The Saline Courier Weekend : 2019-06-16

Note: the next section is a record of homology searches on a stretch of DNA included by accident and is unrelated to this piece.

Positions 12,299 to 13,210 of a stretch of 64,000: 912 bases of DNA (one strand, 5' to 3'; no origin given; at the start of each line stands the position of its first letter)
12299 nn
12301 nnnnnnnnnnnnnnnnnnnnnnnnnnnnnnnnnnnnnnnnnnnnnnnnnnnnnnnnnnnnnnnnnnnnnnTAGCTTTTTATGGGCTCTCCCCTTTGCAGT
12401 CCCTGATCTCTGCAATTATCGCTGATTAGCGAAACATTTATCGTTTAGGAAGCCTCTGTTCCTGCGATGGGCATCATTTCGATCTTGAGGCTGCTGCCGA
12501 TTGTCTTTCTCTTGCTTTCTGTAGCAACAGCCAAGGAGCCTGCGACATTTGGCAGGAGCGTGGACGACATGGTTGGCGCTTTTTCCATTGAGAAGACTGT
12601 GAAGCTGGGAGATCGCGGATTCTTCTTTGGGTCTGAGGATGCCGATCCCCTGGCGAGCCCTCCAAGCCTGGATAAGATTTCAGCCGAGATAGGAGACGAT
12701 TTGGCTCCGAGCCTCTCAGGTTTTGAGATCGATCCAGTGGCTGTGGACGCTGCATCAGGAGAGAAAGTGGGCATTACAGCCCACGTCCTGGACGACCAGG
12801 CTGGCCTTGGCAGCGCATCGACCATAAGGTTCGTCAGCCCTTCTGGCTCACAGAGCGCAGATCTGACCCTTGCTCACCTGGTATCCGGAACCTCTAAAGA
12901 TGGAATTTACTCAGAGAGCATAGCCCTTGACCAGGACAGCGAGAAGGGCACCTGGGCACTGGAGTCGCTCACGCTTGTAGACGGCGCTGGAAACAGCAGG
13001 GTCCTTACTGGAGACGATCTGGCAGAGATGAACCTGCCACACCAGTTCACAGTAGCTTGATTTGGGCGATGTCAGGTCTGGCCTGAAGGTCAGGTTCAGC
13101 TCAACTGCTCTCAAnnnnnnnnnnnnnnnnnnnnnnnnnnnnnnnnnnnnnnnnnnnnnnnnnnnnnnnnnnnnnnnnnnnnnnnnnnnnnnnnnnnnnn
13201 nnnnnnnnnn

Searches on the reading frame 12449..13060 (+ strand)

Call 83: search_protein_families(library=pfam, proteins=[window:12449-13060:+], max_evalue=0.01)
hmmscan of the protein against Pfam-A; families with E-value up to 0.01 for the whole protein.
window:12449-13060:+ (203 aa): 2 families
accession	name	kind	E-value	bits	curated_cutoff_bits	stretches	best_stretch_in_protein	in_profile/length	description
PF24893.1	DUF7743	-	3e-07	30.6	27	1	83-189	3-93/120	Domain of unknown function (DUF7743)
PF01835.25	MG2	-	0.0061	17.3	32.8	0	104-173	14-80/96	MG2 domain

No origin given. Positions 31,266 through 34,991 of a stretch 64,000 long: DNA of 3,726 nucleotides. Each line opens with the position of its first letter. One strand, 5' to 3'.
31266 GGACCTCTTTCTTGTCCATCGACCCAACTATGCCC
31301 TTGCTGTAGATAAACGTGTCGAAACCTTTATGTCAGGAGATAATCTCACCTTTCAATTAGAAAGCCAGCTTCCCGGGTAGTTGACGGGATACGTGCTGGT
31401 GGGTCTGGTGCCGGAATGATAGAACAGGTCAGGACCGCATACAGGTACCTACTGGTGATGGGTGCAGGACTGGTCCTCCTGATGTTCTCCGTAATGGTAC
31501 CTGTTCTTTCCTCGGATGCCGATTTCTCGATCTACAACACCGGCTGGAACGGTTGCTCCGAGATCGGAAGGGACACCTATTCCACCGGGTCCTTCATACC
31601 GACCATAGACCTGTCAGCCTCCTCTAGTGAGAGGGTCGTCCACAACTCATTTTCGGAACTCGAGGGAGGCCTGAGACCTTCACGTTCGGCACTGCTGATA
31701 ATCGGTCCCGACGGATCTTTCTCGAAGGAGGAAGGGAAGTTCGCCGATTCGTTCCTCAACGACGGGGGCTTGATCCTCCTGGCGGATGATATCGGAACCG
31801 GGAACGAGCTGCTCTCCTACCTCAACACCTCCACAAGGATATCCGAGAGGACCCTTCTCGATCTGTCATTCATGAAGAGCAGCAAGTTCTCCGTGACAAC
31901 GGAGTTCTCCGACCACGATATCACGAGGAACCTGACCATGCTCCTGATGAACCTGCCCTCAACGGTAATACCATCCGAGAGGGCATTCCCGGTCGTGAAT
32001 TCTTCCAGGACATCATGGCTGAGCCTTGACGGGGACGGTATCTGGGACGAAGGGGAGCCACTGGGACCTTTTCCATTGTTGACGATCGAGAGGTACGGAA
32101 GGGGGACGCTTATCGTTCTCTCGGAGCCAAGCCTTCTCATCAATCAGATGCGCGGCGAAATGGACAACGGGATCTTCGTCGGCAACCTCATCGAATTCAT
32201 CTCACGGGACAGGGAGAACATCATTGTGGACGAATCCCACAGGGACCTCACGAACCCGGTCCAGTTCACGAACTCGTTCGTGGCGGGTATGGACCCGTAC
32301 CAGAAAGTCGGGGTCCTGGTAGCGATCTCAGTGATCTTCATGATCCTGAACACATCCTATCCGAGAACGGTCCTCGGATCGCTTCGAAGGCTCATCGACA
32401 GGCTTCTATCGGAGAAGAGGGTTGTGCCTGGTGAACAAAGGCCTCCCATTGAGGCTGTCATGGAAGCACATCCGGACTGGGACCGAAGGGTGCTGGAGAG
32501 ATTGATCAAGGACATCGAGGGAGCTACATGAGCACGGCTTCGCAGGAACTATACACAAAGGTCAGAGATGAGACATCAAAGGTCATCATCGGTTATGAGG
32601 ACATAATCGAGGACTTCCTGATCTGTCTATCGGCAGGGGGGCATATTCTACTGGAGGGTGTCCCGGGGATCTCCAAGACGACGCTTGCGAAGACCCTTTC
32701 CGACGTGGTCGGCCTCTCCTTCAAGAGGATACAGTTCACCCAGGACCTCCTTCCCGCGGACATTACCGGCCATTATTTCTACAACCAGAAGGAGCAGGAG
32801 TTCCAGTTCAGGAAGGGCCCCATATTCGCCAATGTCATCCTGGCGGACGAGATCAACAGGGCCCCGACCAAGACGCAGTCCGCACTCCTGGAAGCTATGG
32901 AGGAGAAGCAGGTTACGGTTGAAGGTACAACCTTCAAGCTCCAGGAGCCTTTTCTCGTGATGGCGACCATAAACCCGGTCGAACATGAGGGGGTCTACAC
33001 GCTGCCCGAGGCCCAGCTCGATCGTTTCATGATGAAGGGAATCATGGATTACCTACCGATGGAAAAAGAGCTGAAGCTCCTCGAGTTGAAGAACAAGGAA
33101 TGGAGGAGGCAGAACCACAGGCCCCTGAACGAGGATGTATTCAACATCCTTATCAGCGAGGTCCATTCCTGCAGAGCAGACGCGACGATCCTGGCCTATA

OPINION : 4 : 4

OPINION